Graeme Dunstan: Featuring in a four-part ABC-TV documentary, titled The Making of Modern Australia, which explores the nation’s profound social and cultural shifts.
Graeme Dunstan: Featuring in a four-part ABC-TV documentary, titled The Making of Modern Australia, which explores the nation’s profound social and cultural shifts.

Dunstan bares Australian soul

FROM Duntroon military college drop-out to counter-culture revolutionary, Nimbin’s Graeme Dunstan has seen and led more social change than most.

Key parts of Mr Dunstan’s story are included in a new four-part documentary, The Making of Modern Australia, to be aired on ABC television from July 22.

Associate producer Jay Court described the series as a people’s history of Australia since World War II, drawing on the ‘memories of ordinary Australians to reveal profound social and cultural shifts in Australian life’.

“The participants’ stories are interwoven, but Graeme’s comes up in part four, The Australian Soul, and shows how being raised in a religious family and being taken to the Billy Graham crusade (in 1959) closed the door on organised religion for him and inspired his role in the Aquarius Festival,” Ms Court said.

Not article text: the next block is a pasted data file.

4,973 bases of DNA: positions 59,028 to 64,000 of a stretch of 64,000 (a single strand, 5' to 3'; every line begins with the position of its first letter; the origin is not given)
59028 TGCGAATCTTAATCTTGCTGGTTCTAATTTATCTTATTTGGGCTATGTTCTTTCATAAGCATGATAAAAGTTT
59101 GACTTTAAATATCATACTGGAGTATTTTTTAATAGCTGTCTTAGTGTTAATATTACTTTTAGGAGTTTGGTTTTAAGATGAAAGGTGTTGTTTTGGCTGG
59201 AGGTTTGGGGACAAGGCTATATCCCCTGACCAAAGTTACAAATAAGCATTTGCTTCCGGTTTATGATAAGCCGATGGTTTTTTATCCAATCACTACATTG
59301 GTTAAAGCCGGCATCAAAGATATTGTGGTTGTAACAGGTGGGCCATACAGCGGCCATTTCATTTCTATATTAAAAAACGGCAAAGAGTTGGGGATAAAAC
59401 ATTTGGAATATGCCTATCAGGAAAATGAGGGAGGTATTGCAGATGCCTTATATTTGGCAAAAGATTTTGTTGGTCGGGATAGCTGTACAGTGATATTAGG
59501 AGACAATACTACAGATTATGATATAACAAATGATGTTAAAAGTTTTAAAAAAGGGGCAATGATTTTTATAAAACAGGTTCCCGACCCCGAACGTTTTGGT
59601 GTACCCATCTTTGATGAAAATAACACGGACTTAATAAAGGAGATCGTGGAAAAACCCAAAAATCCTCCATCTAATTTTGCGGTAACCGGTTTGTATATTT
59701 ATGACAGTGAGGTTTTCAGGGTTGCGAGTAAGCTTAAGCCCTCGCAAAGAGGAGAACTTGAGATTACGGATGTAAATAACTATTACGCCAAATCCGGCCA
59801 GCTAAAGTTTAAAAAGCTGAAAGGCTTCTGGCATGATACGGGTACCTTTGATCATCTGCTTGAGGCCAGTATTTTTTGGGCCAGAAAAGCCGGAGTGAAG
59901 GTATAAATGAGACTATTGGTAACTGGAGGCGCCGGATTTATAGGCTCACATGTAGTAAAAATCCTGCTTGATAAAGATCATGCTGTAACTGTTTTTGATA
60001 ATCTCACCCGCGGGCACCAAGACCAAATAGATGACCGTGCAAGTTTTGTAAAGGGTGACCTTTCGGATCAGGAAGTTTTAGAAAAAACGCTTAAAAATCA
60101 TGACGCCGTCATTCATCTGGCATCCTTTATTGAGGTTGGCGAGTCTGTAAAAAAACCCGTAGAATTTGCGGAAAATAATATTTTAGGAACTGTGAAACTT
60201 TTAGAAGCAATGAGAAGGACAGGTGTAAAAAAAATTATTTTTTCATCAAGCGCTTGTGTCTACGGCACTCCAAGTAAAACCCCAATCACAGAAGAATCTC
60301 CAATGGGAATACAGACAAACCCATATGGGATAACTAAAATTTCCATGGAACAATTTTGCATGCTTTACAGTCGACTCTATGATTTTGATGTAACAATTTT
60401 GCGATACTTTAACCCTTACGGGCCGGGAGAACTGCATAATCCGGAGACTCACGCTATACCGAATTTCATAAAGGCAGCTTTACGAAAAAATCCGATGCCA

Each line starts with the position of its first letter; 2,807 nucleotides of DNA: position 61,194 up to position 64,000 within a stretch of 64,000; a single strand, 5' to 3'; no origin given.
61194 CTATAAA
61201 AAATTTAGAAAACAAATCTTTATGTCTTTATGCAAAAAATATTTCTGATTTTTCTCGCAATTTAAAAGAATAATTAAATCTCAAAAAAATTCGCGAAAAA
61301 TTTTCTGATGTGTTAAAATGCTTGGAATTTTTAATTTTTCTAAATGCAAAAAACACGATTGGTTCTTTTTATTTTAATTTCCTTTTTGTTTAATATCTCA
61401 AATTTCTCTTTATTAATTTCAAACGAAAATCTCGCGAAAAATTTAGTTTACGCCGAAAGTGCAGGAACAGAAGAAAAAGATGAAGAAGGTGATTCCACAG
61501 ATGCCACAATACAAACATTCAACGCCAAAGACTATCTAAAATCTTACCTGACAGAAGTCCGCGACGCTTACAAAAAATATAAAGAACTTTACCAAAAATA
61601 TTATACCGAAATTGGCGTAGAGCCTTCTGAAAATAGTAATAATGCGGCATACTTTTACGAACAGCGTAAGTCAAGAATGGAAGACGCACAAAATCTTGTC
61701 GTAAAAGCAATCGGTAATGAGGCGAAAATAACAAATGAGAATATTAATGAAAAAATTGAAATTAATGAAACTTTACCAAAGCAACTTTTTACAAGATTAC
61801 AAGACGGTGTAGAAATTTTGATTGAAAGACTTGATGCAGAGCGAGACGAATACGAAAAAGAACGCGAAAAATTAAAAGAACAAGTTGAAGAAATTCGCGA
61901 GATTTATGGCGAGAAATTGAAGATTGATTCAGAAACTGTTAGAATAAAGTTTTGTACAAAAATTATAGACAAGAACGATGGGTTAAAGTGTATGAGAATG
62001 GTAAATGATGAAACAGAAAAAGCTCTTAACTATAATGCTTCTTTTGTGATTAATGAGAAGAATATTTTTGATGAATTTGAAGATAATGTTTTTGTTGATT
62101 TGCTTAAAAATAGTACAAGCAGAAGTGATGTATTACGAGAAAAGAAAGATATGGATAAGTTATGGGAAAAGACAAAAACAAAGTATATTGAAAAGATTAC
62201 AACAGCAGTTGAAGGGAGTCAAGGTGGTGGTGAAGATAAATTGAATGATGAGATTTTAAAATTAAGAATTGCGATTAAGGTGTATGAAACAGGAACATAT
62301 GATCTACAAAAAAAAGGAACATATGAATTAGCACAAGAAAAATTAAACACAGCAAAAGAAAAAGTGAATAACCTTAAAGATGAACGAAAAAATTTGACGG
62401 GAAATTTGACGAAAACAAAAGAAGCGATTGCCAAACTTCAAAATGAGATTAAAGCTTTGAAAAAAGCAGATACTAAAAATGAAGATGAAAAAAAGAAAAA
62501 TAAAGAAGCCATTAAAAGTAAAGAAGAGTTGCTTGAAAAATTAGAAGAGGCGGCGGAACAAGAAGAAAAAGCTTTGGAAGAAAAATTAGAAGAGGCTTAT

Narrated by actor and writer William McInnes, the series explores day-to-day social themes, including childhood, love and relationships, home and faith.

Launched across multiple media platforms, Ms Court said history teachers who had seen the preview were excited about the program, and an online portal had been created for schools in conjunction with the national curriculum body, Education Services Australia, where students could share their own stories.

Speaking from Rockhampton where he has been working on NAIDOC celebrations, the man responsible for the organisation of the now famous Aquarius Festival at Nimbin in 1972, and a key player in the anti-war movement in the 1960s, was appreciative that the issues were being revisited for younger generations.

“After we stopped the (Vietnam) war we had to figure out how to go forward with the peace movement – which led to the Aquarius Festival,” Mr Dunstan said.

The self-described cultural worker and his cohorts’ exploits also led to the development of the events planning industry and the widely employed concepts of community cultural development.



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